Lawyers, Lawsuits, and Legal Rights: The Battle Over Litigation in American Society
Lawsuits over coffee burns, playground injuries, even bad teaching: litigation "horror stories" create the impression that Americans are greedy, quarrelsome, and sue-happy. The truth, as this book makes clear, is quite different. What Thomas Burke describes in Lawyers, Lawsuits, and Legal Rights is a nation not of litigious citizens, but of litigious policies—laws that promote the use of litigation in resolving disputes and implementing public policies. This book is a cogent account of how such policies have come to shape public life and everyday practices in the United States.
As litigious policies have proliferated, so have struggles to limit litigation—and these struggles offer insight into the nation's court-centered public policy style. Burke focuses on three cases: the effort to block the Americans with Disabilities Act; an attempt to reduce accident litigation by creating a no-fault auto insurance system in California; and the enactment of the Vaccine Injury Compensation Act. These cases suggest that litigious policies are deeply rooted in the American constitutional tradition. Burke shows how the diffuse, divided structure of American government, together with the anti-statist ethos of American political culture, creates incentives for political actors to use the courts to address their concerns. The first clear and comprehensive account of the national politics of litigation, his work provides a new way to understand and address the "litigiousness" of American society.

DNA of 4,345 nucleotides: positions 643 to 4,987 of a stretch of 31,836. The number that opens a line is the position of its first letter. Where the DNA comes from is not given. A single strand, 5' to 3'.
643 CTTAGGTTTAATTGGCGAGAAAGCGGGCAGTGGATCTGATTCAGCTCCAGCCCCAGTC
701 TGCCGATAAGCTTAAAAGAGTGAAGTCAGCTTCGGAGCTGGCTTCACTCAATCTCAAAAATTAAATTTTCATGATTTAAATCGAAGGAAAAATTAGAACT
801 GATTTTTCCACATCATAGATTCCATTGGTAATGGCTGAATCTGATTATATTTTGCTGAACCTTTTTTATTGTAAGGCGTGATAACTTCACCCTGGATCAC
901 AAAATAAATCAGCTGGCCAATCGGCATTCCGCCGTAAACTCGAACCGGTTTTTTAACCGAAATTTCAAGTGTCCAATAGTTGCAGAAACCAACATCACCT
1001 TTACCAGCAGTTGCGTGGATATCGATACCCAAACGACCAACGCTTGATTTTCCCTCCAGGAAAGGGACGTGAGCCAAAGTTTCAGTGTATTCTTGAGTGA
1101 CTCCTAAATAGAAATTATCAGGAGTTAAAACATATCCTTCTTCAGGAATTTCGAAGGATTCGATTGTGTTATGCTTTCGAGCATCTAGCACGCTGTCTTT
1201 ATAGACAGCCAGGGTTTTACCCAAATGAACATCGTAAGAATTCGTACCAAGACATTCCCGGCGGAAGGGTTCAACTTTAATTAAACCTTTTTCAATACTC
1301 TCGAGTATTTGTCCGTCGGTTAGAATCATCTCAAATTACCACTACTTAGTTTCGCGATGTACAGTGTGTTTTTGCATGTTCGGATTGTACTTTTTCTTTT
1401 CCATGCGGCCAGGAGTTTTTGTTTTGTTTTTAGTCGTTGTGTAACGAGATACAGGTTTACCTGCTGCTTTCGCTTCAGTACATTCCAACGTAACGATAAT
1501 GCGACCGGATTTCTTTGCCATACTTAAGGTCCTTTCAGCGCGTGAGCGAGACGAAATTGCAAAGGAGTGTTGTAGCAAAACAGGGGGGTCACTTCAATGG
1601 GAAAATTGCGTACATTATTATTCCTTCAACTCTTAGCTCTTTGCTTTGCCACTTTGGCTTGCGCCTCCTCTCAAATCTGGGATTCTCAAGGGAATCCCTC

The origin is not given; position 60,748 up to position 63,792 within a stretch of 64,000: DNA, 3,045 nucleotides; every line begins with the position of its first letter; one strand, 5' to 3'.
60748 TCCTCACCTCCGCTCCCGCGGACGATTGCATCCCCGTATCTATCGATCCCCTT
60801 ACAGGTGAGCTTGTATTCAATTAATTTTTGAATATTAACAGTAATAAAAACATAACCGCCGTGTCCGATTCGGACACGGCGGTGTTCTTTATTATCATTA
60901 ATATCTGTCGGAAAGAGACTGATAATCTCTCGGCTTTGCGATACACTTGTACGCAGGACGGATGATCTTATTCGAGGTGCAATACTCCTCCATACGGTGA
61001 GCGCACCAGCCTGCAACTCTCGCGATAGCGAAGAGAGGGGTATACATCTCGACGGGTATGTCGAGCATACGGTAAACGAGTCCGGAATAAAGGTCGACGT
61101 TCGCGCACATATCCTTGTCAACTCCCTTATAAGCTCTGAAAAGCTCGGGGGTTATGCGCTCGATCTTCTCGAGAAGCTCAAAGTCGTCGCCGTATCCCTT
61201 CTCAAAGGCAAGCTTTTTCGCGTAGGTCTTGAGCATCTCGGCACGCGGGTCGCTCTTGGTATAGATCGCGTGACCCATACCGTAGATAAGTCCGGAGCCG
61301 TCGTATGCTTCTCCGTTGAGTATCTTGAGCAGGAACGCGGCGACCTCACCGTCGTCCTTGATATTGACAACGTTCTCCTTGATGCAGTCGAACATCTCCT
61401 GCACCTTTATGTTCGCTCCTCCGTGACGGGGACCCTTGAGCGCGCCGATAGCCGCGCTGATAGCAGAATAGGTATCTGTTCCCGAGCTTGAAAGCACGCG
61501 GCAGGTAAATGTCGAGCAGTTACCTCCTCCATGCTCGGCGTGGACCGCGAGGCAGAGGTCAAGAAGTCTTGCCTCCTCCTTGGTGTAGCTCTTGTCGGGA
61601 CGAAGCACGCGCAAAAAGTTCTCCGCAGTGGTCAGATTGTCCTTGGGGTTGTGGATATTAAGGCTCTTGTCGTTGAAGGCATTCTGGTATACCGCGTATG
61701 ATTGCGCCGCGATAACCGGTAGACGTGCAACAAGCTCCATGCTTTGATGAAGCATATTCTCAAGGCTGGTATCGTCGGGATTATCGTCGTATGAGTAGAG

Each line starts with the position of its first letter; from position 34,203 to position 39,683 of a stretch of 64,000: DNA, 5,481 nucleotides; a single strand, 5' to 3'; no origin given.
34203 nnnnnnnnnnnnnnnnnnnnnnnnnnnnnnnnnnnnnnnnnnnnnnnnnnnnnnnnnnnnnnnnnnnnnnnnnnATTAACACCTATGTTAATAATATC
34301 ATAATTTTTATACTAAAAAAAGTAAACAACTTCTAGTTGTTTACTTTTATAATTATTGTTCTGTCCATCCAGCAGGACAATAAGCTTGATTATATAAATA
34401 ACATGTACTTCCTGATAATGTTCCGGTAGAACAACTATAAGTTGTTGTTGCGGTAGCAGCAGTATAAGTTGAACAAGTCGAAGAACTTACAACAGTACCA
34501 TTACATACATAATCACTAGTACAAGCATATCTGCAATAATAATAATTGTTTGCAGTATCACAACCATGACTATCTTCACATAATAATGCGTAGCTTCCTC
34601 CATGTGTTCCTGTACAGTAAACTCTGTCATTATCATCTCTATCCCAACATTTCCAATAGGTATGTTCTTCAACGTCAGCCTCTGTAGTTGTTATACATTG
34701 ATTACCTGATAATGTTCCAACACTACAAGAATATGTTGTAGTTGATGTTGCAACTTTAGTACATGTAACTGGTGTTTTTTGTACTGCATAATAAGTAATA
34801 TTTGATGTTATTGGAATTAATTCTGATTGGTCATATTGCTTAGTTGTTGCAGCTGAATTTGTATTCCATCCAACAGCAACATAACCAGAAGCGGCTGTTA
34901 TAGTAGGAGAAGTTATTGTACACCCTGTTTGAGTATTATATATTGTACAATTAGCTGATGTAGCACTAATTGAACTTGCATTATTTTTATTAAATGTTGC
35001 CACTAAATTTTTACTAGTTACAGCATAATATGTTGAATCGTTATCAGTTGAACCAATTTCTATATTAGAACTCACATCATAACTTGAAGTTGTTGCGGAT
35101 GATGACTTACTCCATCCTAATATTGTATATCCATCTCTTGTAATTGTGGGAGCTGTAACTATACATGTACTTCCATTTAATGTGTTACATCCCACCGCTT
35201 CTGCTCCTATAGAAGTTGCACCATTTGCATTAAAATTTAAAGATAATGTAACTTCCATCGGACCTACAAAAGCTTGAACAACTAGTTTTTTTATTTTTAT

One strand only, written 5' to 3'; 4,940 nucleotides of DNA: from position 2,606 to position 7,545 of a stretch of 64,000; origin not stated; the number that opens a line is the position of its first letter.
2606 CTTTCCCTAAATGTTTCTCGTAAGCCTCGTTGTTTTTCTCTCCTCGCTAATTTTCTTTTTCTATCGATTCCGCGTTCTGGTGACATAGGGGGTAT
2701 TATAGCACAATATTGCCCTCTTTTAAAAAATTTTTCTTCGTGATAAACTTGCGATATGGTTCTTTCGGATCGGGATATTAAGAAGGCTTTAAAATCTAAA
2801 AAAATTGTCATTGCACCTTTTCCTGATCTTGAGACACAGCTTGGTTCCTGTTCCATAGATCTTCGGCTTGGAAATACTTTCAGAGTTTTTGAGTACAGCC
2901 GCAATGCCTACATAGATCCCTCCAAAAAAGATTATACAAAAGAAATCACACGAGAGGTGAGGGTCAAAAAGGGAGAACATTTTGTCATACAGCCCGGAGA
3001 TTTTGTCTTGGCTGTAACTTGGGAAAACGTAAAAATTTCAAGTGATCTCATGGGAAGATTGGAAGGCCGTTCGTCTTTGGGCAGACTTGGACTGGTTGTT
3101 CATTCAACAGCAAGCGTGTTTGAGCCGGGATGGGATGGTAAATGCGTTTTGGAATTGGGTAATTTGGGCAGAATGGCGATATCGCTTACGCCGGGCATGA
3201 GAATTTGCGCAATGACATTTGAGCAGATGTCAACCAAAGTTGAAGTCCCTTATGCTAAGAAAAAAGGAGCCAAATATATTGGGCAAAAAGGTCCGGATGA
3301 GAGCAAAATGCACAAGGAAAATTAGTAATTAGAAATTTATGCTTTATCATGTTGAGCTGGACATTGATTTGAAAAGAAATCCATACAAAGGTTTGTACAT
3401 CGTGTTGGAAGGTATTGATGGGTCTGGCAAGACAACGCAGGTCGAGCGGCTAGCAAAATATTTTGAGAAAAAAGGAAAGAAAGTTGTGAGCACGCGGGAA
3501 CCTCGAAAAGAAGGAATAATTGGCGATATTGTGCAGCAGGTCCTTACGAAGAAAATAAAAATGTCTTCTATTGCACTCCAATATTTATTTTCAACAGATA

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THE CREATION OF A LITIGIOUS POLICY
A FAILED ANTILITIGATION EFFORT
A SHOT OF ANTILITIGATION REFORM
UNDERSTANDING THE LITIGATION DEBATE
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